New N.C. Bar Association president prioritizes pro bono, virtual legal advice | Crain's Charlotte

New N.C. Bar Association president prioritizes pro bono, virtual legal advice

Caryn Coppedge McNeill was recently named the 123rd president of the North Carolina Bar Association. | Photo courtesy of Smith Anderson

Caryn Coppedge McNeill, a partner at Smith Anderson who leads the Raleigh law firm’s employee benefits and executive compensation practice group, was recently named the 123rd president of the North Carolina Bar Association (NCBA).

McNeill assumed her new role on June 24 during the NCBA’s annual meeting in Asheville.

In a conversation with Crain’s, McNeill shared her plans for the year ahead and offered some insight into why pro bono work is so important to her and her law firm.

What are your goals for the North Carolina Bar Association?

The North Carolina Bar Association is a community — it is the place where North Carolina’s lawyers come together to make a difference for our profession and the public. In the coming year, we will seek to make the NCBA still stronger. We will hone our value proposition and enhance the experience of our members, and we will redouble our efforts to be “a power for good” in our state through increased support for legal services providers and increased opportunities for pro bono service.

This year, we will launch N.C. Free Legal Answers, a virtual legal advice clinic where qualifying members of the public post their civil legal questions on a web portal and volunteer attorneys respond through the portal. We will continue to sponsor our 4ALL Statewide Service Day, and continue to support Legal Aid of North Carolina’s Lawyer on the Line project. Both of these projects have made real and meaningful in-roads in terms of encouraging more North Carolina lawyers to do more pro bono. These projects capitalize on a number of our strengths as an organization. From the statewide reach of our membership, to the sheer number of our members, to our ability to recruit, organize and support volunteers, these projects are comfortably in our wheelhouse.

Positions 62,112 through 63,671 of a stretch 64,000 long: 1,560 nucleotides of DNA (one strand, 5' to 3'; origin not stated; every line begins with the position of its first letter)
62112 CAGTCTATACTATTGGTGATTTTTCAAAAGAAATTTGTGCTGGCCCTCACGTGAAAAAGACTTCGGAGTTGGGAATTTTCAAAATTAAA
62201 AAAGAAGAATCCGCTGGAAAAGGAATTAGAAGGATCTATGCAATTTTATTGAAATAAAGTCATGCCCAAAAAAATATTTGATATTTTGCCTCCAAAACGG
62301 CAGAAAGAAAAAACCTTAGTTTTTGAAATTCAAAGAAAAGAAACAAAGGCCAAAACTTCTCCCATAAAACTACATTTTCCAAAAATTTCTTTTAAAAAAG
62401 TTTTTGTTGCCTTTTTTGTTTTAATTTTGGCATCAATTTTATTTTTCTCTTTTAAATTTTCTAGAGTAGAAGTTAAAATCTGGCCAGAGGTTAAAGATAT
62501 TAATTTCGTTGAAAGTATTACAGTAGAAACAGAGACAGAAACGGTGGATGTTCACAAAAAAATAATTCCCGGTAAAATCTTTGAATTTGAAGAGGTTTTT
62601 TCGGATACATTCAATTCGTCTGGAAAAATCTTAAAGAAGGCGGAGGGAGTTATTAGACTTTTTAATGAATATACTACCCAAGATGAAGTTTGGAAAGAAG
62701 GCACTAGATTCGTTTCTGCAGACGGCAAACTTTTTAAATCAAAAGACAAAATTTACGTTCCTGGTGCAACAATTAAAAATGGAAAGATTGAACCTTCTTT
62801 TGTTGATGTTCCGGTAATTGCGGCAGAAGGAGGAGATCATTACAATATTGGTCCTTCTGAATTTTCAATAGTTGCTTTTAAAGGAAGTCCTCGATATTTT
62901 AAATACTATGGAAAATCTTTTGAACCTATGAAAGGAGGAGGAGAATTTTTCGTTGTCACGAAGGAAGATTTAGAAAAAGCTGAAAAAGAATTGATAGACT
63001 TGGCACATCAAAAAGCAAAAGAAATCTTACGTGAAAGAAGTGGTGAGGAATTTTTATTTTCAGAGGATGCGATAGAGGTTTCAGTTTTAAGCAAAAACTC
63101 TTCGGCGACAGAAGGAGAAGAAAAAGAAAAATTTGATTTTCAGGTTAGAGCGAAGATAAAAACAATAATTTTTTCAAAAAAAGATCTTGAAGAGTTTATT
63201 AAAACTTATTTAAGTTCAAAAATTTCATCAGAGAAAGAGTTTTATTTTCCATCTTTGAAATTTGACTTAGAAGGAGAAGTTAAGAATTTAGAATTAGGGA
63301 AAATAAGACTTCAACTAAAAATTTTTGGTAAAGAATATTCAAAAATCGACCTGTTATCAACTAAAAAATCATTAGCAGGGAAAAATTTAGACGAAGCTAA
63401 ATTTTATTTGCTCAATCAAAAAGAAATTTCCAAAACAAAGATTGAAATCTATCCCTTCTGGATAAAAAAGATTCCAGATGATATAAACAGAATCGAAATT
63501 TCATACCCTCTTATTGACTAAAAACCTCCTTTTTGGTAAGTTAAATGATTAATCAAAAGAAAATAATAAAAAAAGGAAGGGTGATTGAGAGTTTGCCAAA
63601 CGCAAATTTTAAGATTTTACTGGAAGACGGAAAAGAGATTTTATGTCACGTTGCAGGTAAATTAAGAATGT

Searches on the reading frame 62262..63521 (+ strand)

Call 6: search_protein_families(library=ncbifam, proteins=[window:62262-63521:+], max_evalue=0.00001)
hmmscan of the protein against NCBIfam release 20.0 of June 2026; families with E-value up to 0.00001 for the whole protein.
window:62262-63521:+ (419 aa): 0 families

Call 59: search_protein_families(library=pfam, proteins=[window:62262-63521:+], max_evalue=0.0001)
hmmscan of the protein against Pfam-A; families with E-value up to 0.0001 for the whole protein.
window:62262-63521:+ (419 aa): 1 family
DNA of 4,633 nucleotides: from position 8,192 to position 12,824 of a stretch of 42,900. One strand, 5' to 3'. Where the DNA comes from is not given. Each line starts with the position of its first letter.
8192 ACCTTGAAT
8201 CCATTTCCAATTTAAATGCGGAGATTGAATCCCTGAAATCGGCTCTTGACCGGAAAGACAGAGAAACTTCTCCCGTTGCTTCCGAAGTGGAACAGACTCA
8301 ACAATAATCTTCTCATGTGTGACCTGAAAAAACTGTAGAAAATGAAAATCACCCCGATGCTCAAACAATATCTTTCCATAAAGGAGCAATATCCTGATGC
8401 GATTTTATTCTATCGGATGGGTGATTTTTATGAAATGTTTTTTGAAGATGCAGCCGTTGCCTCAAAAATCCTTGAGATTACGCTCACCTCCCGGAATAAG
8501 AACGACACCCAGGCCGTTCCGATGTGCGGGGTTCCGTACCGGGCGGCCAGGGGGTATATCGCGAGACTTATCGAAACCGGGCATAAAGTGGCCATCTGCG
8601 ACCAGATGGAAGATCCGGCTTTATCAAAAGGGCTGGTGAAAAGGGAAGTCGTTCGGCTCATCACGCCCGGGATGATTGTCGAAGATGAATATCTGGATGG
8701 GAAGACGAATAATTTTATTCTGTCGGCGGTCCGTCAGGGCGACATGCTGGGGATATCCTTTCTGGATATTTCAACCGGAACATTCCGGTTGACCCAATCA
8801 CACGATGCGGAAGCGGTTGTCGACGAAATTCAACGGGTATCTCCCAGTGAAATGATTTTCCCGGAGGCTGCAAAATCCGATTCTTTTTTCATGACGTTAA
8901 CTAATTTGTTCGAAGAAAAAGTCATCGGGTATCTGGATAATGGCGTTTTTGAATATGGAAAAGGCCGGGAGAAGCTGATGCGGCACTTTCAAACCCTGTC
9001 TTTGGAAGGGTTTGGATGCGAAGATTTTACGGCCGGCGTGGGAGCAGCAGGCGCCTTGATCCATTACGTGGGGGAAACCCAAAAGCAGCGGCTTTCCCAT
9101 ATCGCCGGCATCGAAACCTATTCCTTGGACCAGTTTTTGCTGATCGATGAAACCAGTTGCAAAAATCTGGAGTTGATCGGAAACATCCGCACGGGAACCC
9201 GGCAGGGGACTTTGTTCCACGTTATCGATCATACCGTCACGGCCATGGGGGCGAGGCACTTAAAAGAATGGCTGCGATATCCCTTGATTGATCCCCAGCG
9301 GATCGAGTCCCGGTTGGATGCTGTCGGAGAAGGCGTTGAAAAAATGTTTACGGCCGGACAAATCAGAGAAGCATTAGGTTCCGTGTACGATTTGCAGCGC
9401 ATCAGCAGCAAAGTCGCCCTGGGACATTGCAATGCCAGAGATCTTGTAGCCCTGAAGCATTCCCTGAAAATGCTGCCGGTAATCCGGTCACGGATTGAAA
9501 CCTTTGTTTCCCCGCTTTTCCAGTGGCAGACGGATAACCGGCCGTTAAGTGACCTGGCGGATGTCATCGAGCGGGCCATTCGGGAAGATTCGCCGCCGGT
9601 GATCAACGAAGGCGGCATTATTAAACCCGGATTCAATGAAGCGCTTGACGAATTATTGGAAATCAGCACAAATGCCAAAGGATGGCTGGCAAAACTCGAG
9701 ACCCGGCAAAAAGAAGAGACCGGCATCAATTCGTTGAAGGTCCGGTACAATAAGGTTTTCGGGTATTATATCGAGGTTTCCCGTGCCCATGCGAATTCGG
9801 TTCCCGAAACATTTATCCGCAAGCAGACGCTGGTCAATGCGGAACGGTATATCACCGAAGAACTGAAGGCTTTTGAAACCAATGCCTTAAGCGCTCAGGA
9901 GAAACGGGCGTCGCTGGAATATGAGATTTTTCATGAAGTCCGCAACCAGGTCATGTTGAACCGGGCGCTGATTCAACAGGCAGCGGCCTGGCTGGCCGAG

Why is it so important to you to provide and promote pro bono legal services for North Carolinians?

Fostering pro bono services has never been more crucial for North Carolina, as some 80 percent of qualified citizens go without the legal services they desperately need. The decline in funding for legal aid organizations, along with the rising poverty population in the state, make it imperative that we do everything in our power to help meet the legal needs of our neighbors.

How did you become involved in Smith Anderson's employee benefits and executive compensation practice group?

I began this practice group more than 20 years ago as a natural complement to Smith Anderson’s corporate and mergers and acquisitions practices. Today, we have a team of five lawyers whose practices consist almost exclusively of employee benefits and executive compensation, making Smith Anderson one of very few law firms in North Carolina with this degree of benefits expertise.

What advice would you give yourself if you were just starting out in your career?

Get involved. Get involved in efforts that advance the profession and serve the public. You’ll give a lot of yourself – labors of love do involve labor – but the return in terms of what you’ll learn, the friends you’ll make and the mentors you’ll come to have far outweigh any of that. Lives of service are lives well-lived, and service is what lawyers are called to do.

July 5, 2017 - 4:58pm